• Drink more water, I have found a good way to do this is to drink warm water as it is easier on my sensitive teeth and is absorbed into the body more easily as it’s closer to body temperature. This has really helped to clear my head in the mornings.

I know we’re all finding the current climate tough, if anyone else has found anything that’s working for them then please share in the comments below.

Happy New year, I hope you’re all OK out there, you’re definitely not alone!

Stay Strong xxx

Beating OCD Top Tips

So this year I haven’t managed to post as often as I’d like, Covid-19 and my yoga course have taken most of attention and I do find the OCD isn’t affecting me as much.  Is this because I am so busy?  Partly I think yes but I am definitely not naïve enough to think it has gone away completely.  Some days I can feel it there at the back of my mind, ready to come back with a vengeance when things calm down and this is quite a scary thought.  

So I wanted you all to know that I haven’t forgotten about you and hopefully the yoga will come together with this blog to give me more tools to help us all in conquering OCD completely.  

I’ve looked back over the stats for the year and still right out in front is the post I wrote on Pure O and False memory OCD. It has double the views of any other post and to be honest having had OCD it’s pretty obvious why it’s up there in front.

I think Pure O and false memory OCD are arguably the worst parts of having OCD, they’re completely hidden from view so people don’t know they’re happening and the thoughts are so terrifying at times that just the idea of uttering them to another living sole can be completely debilitating.  In fact OCD works in a way that it will find your deepest, darkest fears and go to town, making you feel like the worst person alive – you’re not by the way.  

Here are a few things to remember;

  • The first thing is that OCD likes you alone and isolated, it wants to be your only ‘friend’. Laughable isn’t it, OCD is probably the worst friend you could possibly have, the one who just takes from you and only gives you shit in return, if we had a friend like that in real life we would get rid of them pronto! It might not feel like it at times but you are separate from your OCD and you can be in control of it.
  • However hard it is you must try and speak to someone, even if initially it’s just yourself.  This might sound odd but I’ve found even by verbalising the thoughts out loud their power is reduced. I think most of the time we know the thoughts aren’t real and so by saying them out loud  it can reinforce this.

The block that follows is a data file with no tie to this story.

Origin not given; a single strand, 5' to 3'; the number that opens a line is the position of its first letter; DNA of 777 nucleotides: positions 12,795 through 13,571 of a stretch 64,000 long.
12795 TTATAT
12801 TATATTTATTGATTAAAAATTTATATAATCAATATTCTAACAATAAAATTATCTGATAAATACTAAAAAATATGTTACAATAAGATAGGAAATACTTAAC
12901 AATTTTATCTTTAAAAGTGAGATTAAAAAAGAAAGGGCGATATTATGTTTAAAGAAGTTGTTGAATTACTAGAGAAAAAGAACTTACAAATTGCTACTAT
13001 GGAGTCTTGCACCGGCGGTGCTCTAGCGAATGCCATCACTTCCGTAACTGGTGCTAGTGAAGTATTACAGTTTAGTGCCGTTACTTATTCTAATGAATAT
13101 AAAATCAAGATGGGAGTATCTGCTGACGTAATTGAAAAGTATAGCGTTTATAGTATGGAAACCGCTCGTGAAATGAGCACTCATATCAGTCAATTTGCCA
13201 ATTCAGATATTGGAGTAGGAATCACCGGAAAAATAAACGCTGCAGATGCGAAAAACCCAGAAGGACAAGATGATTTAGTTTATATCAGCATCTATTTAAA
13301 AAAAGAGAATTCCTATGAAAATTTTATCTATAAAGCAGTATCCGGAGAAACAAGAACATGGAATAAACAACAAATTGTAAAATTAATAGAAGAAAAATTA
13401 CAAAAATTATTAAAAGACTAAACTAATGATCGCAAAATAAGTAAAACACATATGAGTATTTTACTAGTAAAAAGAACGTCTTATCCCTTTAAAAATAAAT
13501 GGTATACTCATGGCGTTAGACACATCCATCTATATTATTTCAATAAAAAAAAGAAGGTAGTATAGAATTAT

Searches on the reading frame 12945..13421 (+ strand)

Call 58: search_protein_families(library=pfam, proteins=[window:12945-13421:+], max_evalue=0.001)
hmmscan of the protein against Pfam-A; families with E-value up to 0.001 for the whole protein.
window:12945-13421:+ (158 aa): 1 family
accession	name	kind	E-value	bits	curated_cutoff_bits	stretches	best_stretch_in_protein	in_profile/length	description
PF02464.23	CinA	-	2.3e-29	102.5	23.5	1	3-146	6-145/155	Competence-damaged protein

• Always remember everyone has these thoughts! You should take comfort not fear in the fact that the thoughts repel you and make you uncomfortable, this is the natural reaction and 100% means you would never act on them.  
  • Believe in yourself, you are not a bad person – self love is essential for recovery.  
  • Be mindful and live in the now, it is all we have, your version of the past only exists in your mind.
  • Avoid alcohol and other mind numbing substances, they are only short term fix’s and will actually make the thoughts worse overall.
  • Write it down – when I started this blog it was for the purpose of passing on helpful tips to others struggling but surprisingly it has also become a form of therapy for me as well.  Putting things on here detaches them from myself, allowing me to look at them more objectively.  
  • Remember there is light at the end of the tunnel, I still have very dark days but I am far enough into my journey now to know that that feeling doesn’t last forever and the darkness does lift – even though at times it feels like it won’t.  
  • You are not alone – though at times you will feel like you are – around 750 thousand people suffer from OCD in the UK and that stat is closer to 2.2 million in the US.

Wishing you all the best Christmas and New Year, I’ll see you in 2021!

Lets hope it’s a good one!  
As always,
Stay Strong xxx

OCD – It’s all a way of thinking

OCD feeds off self doubt, loathing and negative thinking spirals.  It will make you think you are the worst person in the world, that you are capable of horrible things and that you don’t deserve love and happiness.  It will isolate you and drag you down if it can, so if you’re fighting this bastard every day like me then you have to get very good at telling it to go f*uck itself.

One of the best things you can do is simply like yourself (I’ve spoken about this a lot before), know who you are and don’t waver.  You are a good person who deserves good things to come to you and you are stronger then the thoughts in your head, yep that’s all they are, thoughts, not even something tangible or real.

I’ve recently tried to take the next step in my recovery.  For quite a while now I’ve been using my husband for reassurance when something happens that triggers an OCD spiral.  It’s worked so well for me, whatever it is I’m stressing about whether it’s something that’s happened on the drive home or in the supermarket or wherever I just run it past him, he just shrugs and that’s reassurance enough for me to know that I’m worrying over nothing.

Now initially I didn’t even realise that this was a coping mechanism, it happened so organically over time.  Then a while ago I read something that basically confirmed if you do this to relieve a thought then it is a ‘coping strategy’.  Of course they’re right and ultimately I need to be able to process these thoughts on my own without my husbands help.  So I’ve been doing my best to do this, I’m going to be honest it’s super tough, it takes me longer to remove the doubt feeling but it does go eventually which is reassuring.